Academic journal article Economic Inquiry

Persuaded under Pressure: Evidence from the National Football League

Academic journal article Economic Inquiry

Persuaded under Pressure: Evidence from the National Football League

Article excerpt

I. INTRODUCTION

Sports has proven to be a fertile ground for testing models of corruption, discrimination, crime, incentives, supervision, and performance (Garicano, Palacios-Huerta, and Prendergast 2005). In particular, the study of sport referees (Dohmen and Sauermann 2015) has provided a glimpse into how certain competitive and social factors affect human behavior, theories that otherwise are difficult to empirically test.

As examples, referee decision making has been shown to be associated with player characteristics such as race, size, and stature (Gift and Rodenberg 2014; Mills 2014; Pope and Pope 2015; Price and Wolfers 2007), changes to the number of referees (Heckelman and Yates 2003), and their positioning during play (Kitchens 2014), as well as their own previous judgmental decisions (Abrevaya and McCulloch 2014; Gift 2015; Lopez and Snyder 2013). In addition, a referee pressure to support the home team has also been studied extensively (Boyko, Boyko, and Boyko 2007; Buraimo, Forrest, and Simmons 2010; Dohmen 2008; Garicano, Palacios-Huerta, and Prendergast 2005; Moskowitz and Wertheim 2011; Pettersson-Lidborn and Priks 2010; Sutter and Kocher 2004), as it has been identified that crowd noise is a cue that informs referee decision making (Buraimo, Forrest, and Simmons 2010; Nevill, Balmer, and Williams 2002). Other social pressures on referees, including whether or not the contest is on television (Lane et al. 2006), and the choice to make fewer calls at game's end so as to avoid being part of a game's narrative (Moskowitz and Wertheim 2011; Snyder and Lopez 2015), have also been suggested. And although their behavior is susceptible to outside factors, the monitoring of referees has been shown to reduce bias (Parsons et al. 2011; Pope, Price, and Wolfers 2013).

One aspect missing in the literature, but a part of the flow of any athletic event, is accounting for the pressure and monitoring applied on referees by team employees. Formally, coaches and players admit that "working the referees," which includes acts of kindness and reverence as well as screaming during times of frustration, is part of a game plan (Abrams 2008). Although there is some evidence that suggests referees can be tricked into favoring either team (Petchesky 2014), and that certain positions use their stature to gain leverage (Mills 2014), it is unknown to date if the immense and constant pressure placed on referees by players and coaches in all sports alters or impairs referee judgment.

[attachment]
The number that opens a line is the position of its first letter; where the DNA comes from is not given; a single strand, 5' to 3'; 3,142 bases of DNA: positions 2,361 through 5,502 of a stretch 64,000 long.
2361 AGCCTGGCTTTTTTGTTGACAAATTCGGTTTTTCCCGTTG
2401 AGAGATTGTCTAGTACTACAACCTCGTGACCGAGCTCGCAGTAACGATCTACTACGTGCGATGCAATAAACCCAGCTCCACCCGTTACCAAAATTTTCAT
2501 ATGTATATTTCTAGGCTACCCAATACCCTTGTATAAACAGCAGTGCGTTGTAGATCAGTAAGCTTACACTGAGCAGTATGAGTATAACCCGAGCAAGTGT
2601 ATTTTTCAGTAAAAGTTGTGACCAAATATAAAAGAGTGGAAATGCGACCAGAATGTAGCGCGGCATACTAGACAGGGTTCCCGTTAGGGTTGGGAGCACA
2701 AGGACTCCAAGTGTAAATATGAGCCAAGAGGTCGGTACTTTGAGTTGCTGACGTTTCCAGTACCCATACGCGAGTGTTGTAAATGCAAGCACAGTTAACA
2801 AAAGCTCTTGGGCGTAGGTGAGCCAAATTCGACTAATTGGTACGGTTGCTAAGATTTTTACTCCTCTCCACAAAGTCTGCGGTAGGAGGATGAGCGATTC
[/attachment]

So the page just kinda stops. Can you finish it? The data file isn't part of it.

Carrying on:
If the pressure to satisfy personnel on the nearest sideline exists, it would link closely to established supervisor-subordinate theory. First, there's a rent-seeking nature to the interaction between referees and team personnel, which manifests itself when coaches and players beg for favorable decisions without reciprocation. Second, knowing that they are constantly monitored, referees could act as risk adverse agents (Prendergast and Topel 1993b). The high stakes nature of professional sport creates potentially distorted incentives for referees, who, although tasked with the role of making impartial decisions, may instead adhere to more socially acceptable standards of rule enforcement. As one theory, providing favorable decisions to satisfy nearby coaches and players would be an understandable response to the fear of a coaches' retribution to media after the game, which could jeopardize referee promotion and reputation (Boeri and Severgnini 2011). Finally, it is reasonable to view referees as supervisors who are also judges, in which case proximity effects come into play in a managerial context. While previous work has linked both the size and relative location of the crowd to referee choices (Buraimo, Forrest, and Simmons 2010), fans have low levels of one-to-one interaction with referees. Meanwhile, the constant and often aggressive correspondence between coaches and referees happens on a personal level, in which case the close proximity could be responsible for an increase in favorable biases (Judge and Ferris 1993). …

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